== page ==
Patricia saw two … positives against the Panthers. There were none.


It's usually not hard for NFL teams to find positives when they lose -- because NFL teams usually don't lose by 20 points.

Matt Patricia's Lions have three such losses this season, more than every team in the league but the 0-10 Jets. Not the sort of company you want to keep. The worst of them came Sunday against the Panthers.

Detroit was shut out by a defense that had surrendered 46 points the week prior. It gave up 20 points to an offense missing its starting quarterback and starting running back. It was the Lions' ugliest performance of Patricia's increasingly ugly tenure.

Positives? None, other than the fact that it's over.

But Patricia said Monday "there were definitely some things in the course of the game that we did like."

Asked where he saw improvement from his team on tape, Patricia pointed to takeaways on defense and ... coverage on special teams.

"It’s really good to get turnovers in the red area," he said. "That’s something we hadn’t done very well in the last several weeks, red area defense, so that was a positive. Liked that."

Those two takeaways were the product of two terrible throws by Panthers backup quarterback P.J. Walker. The first hit Amani Oruwariye square in the chest, the second floated softly into the hands of Desmond Trufant.

With due respect to Oruwariye and Trufant, those interceptions don't happen without a former XFL quarterback on the field.

"There were some things in the kicking game I thought with the interior punt protection and punt coverage unit that was good for us to get down there," Patricia went on. "There were a lot of guys stepping up into some different roles, so that was positive."

Well, great. The only problem is that Detroit's defense rarely made that field position count. Like in the first quarter when Jax Fox pinned the Panthers on their five-yard line and then the Lions allowed a 95-yard touchdown drive.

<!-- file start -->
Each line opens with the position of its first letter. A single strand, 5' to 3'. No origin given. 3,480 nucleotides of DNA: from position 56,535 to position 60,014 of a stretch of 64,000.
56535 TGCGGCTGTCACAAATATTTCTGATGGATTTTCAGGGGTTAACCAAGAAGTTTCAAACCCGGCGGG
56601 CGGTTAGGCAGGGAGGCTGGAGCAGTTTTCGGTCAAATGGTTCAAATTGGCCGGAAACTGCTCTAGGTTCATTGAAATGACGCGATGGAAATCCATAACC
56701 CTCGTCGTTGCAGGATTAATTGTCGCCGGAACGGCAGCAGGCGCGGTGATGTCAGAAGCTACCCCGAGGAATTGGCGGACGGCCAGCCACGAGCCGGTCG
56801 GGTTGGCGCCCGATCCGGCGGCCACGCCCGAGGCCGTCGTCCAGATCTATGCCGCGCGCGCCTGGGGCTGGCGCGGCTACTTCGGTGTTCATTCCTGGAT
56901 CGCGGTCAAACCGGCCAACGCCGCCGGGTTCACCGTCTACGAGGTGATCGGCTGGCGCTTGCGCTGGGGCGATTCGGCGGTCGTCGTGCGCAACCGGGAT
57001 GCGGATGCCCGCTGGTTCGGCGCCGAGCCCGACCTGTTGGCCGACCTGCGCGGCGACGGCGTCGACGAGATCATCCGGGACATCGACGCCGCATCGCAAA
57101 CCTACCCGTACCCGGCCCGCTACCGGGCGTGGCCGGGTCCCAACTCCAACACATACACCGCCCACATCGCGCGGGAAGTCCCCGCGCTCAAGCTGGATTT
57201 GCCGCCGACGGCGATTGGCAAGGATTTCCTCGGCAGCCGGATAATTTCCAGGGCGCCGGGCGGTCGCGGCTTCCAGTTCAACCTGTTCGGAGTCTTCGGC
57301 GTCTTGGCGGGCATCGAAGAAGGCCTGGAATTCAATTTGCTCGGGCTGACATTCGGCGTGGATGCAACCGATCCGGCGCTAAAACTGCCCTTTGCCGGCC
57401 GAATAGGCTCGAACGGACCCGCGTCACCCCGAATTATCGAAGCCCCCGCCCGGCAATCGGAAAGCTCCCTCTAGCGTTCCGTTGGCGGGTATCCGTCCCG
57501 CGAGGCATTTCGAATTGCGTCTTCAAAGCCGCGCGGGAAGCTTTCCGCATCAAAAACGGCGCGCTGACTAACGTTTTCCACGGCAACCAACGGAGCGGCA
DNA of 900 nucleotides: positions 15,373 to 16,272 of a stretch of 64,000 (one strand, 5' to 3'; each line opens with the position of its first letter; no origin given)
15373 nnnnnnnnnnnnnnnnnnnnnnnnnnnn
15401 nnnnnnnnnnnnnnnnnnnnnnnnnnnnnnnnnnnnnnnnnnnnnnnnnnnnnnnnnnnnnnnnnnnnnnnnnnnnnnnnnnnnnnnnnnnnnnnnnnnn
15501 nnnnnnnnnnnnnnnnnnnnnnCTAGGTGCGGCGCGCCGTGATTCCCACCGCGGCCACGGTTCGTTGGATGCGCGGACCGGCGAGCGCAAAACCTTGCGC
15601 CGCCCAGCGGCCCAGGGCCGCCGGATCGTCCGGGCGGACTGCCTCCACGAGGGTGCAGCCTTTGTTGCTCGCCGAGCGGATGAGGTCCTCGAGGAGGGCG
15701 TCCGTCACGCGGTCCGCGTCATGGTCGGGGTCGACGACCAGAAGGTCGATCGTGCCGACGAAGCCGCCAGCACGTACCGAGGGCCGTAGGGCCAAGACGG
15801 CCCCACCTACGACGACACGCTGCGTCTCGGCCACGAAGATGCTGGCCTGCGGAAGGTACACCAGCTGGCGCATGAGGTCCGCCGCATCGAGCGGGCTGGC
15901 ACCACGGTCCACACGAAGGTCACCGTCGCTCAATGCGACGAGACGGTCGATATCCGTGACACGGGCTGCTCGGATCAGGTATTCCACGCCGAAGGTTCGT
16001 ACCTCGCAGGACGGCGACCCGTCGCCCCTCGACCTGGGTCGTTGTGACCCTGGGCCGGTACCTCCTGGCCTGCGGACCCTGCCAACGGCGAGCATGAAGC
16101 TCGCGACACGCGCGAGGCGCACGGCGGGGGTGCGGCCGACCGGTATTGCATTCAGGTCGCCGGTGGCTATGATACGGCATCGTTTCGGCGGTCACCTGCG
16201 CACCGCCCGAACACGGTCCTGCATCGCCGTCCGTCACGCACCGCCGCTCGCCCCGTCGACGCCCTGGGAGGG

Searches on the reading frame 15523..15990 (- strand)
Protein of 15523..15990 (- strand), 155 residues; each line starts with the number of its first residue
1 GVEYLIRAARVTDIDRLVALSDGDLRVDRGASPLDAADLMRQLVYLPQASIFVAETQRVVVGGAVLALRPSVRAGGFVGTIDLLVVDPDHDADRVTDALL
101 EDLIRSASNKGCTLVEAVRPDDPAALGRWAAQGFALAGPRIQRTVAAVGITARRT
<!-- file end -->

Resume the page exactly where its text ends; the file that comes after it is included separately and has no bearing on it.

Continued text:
But these are the Lions under Matt Patricia, so many flaws you can't see their strengths.

"Obviously the negative was there and it’s glaring, and that’s what we’re trying to get fixed," Patricia said.

Patricia might not have much longer to do that. A loss to the Texans on Thanksgiving will likely spell the end of his time in Detroit. He has to know that, even if he wouldn't speak on the matter Monday.

"Look, our focus right now is on Houston," he said when asked about his job security. "Any conversations that I’ve had with ownership, I always keep those private. We’ve got a quick turnaround here, trying to get ready for Houston."

Even in his nightmares, Patricia couldn't have seen this coming when he took over a 9-7 team in 2018. The Lions couldn't have either. But the terrors have come true, with the coach on the chopping block and the franchise staring at yet another long-term rebuild.

Asked if the results of his tenure have left him pissed off, Patricia only said, "Look, I’m a very, very competitive person, I don’t think there’s any doubt about that. I want to win, I always want to win, I want to win every day. I don’t think there’s any guessing or any question about that. So that’s what we’re trying to do."

Try harder is the natural response. But it's not a matter of effort for Patricia, never has been. It's a matter of being up to the task. Patricia might have looked the part as a defensive coordinator in New England, but he's been badly exposed as a head coach in Detroit.

When he got here, the Lions were a good team getting better. Now they're a bad team getting worse, with no positives to be found.